Shooting on campus was a homecoming for Pinkenson. After earning an associate degree in dental hygiene, she returned to Temple to earn a bachelor´s degree in education. Surprisingly, she never took a radio/TV/film class. She went from getting a degree in education to working in film "completely by accident. I also had a dental hygiene degree. I did that for eight years, but when I decided to move on, I opened [a clothing boutique called] Plage Tahiti with my best friend. It was an instant success." When her interest in the store had run its course, she worked as a stylist for commercials, which led to film work.

"At Temple, we´re very scrappy," Pinkenson says from her office in Center City. "You learn life skills, and how to find out what you don´t know, and create a career from an opportunity."


National Treasure, an action-adventure movie about a treasure allegedly hidden by the country´s founding fathers, was filmed in Philadelphia in 2003. With the action set in the city, the production crew was very excited about shooting on location. But it entailed a huge negotiation.

"National Treasure was the very first time filming was allowed in the tower of Independence Hall," Pinkenson recalls. "At first, they couldn´t do it because the film wasn´t historically accurate. We argued that it was a great promotion for Independence National Historical Park. We came up with a solution to add a promotional video for Independence Hall to the DVD. Then the filmmakers had tremendous access."

Perhaps because of the success of National Treasure, the 2007 film Shooter, starring Mark Wahlberg as a marksman hired to prevent a presidential assassination, wanted to shoot—literally—in the city´s historical district.

"They wanted to put an actor posing as a sniper on the roof of the Visitor Center," Pinkenson says with a hint of incredulity. "But [the center] said, ´Absolutely not!´ They used the tower of Christ Church instead."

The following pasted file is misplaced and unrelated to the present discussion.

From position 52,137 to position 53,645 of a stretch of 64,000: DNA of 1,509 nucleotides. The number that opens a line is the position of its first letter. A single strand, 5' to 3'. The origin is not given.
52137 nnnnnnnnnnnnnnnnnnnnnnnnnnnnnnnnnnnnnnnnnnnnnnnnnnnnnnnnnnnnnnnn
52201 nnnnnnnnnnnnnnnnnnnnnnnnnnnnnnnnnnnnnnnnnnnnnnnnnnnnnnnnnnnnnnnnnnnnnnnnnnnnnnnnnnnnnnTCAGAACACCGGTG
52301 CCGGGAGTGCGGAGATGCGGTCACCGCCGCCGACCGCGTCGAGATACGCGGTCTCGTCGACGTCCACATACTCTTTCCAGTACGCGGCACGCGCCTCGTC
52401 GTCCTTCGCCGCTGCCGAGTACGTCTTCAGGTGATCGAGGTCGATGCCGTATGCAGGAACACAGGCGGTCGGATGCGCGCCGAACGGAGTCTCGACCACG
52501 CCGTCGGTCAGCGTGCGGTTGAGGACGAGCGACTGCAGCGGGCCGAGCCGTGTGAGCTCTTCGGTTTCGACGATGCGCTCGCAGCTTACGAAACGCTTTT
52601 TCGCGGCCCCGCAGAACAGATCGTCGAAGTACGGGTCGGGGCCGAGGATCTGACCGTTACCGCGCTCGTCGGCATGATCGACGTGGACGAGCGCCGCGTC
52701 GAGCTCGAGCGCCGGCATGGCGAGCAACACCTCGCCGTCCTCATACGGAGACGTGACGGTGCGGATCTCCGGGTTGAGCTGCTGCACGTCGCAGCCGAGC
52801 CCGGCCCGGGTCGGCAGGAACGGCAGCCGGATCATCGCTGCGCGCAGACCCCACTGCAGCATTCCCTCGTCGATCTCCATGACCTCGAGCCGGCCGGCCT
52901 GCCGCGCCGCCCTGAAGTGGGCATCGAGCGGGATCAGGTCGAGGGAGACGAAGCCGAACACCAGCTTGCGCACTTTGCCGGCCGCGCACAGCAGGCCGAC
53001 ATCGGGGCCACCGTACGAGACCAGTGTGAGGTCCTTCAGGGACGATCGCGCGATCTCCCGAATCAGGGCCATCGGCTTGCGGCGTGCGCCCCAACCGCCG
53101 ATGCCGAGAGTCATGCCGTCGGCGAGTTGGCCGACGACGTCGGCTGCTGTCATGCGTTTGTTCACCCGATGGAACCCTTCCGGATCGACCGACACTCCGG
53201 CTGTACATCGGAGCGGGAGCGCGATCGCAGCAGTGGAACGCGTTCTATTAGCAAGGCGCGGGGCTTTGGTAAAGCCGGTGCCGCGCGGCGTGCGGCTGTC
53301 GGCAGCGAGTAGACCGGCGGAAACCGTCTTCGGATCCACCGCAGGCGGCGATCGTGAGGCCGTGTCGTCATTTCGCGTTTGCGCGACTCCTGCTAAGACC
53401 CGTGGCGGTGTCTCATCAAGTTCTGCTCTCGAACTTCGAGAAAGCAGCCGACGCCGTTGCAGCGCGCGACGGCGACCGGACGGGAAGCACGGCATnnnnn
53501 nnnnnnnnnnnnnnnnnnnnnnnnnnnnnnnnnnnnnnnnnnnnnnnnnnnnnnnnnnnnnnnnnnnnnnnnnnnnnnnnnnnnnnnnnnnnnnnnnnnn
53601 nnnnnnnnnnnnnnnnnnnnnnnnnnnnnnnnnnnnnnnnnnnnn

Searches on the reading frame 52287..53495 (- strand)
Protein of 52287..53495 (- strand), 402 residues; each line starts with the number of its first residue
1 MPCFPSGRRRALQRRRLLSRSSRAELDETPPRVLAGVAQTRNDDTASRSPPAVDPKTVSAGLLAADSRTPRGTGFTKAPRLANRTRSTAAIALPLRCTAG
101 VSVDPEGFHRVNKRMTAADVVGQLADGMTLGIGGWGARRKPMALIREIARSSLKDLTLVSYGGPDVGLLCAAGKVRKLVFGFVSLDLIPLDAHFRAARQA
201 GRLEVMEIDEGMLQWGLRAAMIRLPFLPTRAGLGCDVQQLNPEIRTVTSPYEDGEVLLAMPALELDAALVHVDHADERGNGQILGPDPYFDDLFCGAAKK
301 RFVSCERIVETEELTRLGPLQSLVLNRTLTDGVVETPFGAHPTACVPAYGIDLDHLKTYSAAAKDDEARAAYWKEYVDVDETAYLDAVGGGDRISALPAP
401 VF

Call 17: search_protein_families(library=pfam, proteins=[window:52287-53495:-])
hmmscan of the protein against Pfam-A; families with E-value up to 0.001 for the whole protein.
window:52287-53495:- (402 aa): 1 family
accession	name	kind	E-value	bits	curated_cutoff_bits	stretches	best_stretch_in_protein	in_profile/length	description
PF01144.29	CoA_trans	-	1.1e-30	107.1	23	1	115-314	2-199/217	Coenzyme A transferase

Other parts of the city also are filmmaker favorites. Boathouse Row was the backdrop for the 2012 rowing movie Backwards. And Pinkenson remembers the cast and crew of the 1998 film Fallen—starring Denzel Washington as a detective tracking a copycat killer—conducting Pat´s and Geno´s cheesesteak taste-tests between takes. Additionally, Pat´s makes an appearance in Shadowboxer, a 2005 film by Lee Daniels, whose oeuvre also includes the Academy Award-winning Precious (2009). Pinkenson served as Shadowboxer´s co-executive producer.

As she examines her career, Pinkenson is pleasantly humble, but justifiably proud."Now, Philadelphia is a movie town. Everyone wants to know what´s shooting and who is in town. It makes people feel better about where they live. That´s something money can´t buy."

Pinkenson also vows to remain at the GPFO. "I have no plans to leave the film office," she says. "But I could be enticed to consult again for a foreign country with an emerging film industry. I loved consulting for South Africa and Lithuania, and nothing makes me happier than traveling to new places where I can meet new people, cultures and talents, and perhaps even help others by sharing my experiences. But Philadelphia will always be home."

Gary M. Kramer, FOX ´05, is a Philadelphia-based freelance writer whose work appears in numerous magazines and journals. He also is publicity manager of Temple University Press.